Zafira sagged against the wall.

Sweet snow below.

Her arm was ablaze. How was it that a handful of rough words and a trimming of distance could make her limbs buckle like a newborn fawn’s? She gulped fistfuls of air. What was

the daama point of climbing up there anyway? It took her three tries to tug on the slightly-too-big slippers, and then she pulled herself onto the ledge just in time to catch him crawling spider-like to the top. He leaped, disappearing from view.

She had half a mind to slip back and climb into bed—her bed. She growled.


With a steadying breath, she grabbed the jutting curves of stone and pulled herself up, relieved when her toes found purchase. Don’t look down. She grabbed the next stone and climbed up another notch, nearly losing her grip when Nasir poked his head over the side again.

“Dawn will get here before you do,” he mock-whispered.

She glared at him, finally reaching a ledge wide enough to allow her to rest her cramping toes. Him and his daama idea of fun. She slid her hands along the wall, and panic cut her breath when she found nothing.

Nasir reached down. “You’ll have to jump.”

He was insane. She wasn’t going to leap in the dark, this far off the ground, only to miss his—

“Trust me,” he said softly, a weight to the words. A question behind them.

She was insane. With another glare, she bent her knees, inhaled deep, and jumped. His hands wrapped around her arms almost immediately, warm and sure, and he pulled her up with a heavy huff of air.

His touch lingered an extra beat, and Zafira was so relieved to be on solid stone, she nearly leaned into him before catching herself. Feathery curtains hung from spaced-out posts along the open rooftop. Latticed arches with intricately cut-out shapes cast alluring shadows on the cushions and rugs arranged inside, the moon’s breeze winding through like a coy shawl, the entire layout doing nothing to stop her head from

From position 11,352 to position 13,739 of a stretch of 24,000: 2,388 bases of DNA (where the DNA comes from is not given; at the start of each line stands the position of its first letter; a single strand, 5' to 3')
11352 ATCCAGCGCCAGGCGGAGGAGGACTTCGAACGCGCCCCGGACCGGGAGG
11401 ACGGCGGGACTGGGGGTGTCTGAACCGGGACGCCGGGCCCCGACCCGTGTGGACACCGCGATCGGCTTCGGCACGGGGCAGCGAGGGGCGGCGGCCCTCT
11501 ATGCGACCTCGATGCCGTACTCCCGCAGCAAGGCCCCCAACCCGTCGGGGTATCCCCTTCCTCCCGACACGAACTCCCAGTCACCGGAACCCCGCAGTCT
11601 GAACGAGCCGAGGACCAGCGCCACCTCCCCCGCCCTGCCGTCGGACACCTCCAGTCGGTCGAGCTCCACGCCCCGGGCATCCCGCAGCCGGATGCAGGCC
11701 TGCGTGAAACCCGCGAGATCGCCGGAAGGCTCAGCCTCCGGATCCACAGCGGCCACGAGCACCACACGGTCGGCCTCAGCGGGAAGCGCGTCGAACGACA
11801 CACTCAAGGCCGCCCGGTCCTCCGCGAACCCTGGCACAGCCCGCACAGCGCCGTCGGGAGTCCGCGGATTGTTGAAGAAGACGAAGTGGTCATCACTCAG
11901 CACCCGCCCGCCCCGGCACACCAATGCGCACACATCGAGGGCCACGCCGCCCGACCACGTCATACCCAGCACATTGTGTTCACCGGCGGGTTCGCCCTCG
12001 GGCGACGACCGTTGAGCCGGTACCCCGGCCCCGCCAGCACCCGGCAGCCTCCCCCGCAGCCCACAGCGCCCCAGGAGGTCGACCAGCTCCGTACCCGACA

leaping to the conclusions that it did. Zafira might have been inexperienced, but she wasn’t daft.

“We’re almost there,” he said with a smirk, because, unlike her, he wasn’t daft or inexperienced.

“I’ve had enough of your fun, I think.”

He replied with a slow shrug, catching her lie. The stars crowned his hair. The heavy moon threw everything into a forgery of twilight.

“You know the way back, Huntress.” She growled. “Lead the way, Sultani.”

He melted into the night, his feet barely touching the ground as he sprinted along the edge. Her heart crammed half a croak into her throat when he leaped at the end, arms spreading, a falcon in flight for the barest of moments before he tumbled onto the next rooftop, silhouetted against the night.

If a boy can do it, why can’t I? She was the girl who had conquered the Arz, who had tamed the darkness of Sharr. Leaping across rooftops was child’s play.

Zafira stepped back, the limestone rough beneath her slippers. With a quick inhale, she darted across the expanse, the sharp drop pounding closer with her every heartbeat. Don’t stop. Don’t stop. She pushed off at the very edge, and then she was airborne. Throat-wrenching fear shot through her veins, reminding her of the fragility of life. She savored that moment when fear teetered into adrenaline and hurtled into exhilaration.

His definition of fun.

And then her feet struck the ground, stone scraping her palms, the impact jarring her jaw.

Alive. Even if she’d left her heart back on the other rooftop.

She rose on shaky legs, blood pounding in her ears. They were on a circular rooftop now, with a slender minaret rising from its center. Moonlight bathed the stairs cut into its outer walls, reflecting off the glossy obsidian tiles.

“Fair gazelle,” Nasir said, and the teasing in his tone made her go very still. “We don’t want the people to think a rukh landed.”

She scowled. “One more insult and I will shove you off the edge of this roof.”

He smiled that half smile, and Zafira wondered if it would ever rise higher. If he would ever find joy enough to carry his smile to the gray of his eyes.

“I’ll take you with me.” That tone.

“Then we’ll both die.”

“You seem to have no trouble being the end of me.”

He was watching her in that odd way of his, as if she would be lost among the stars if he looked away. It was reverent, almost. Wishful. She loosed a tight breath and averted her gaze. In the end, when this journey and mission was done, none of it would matter, would it?

He was her future king, and she his subject.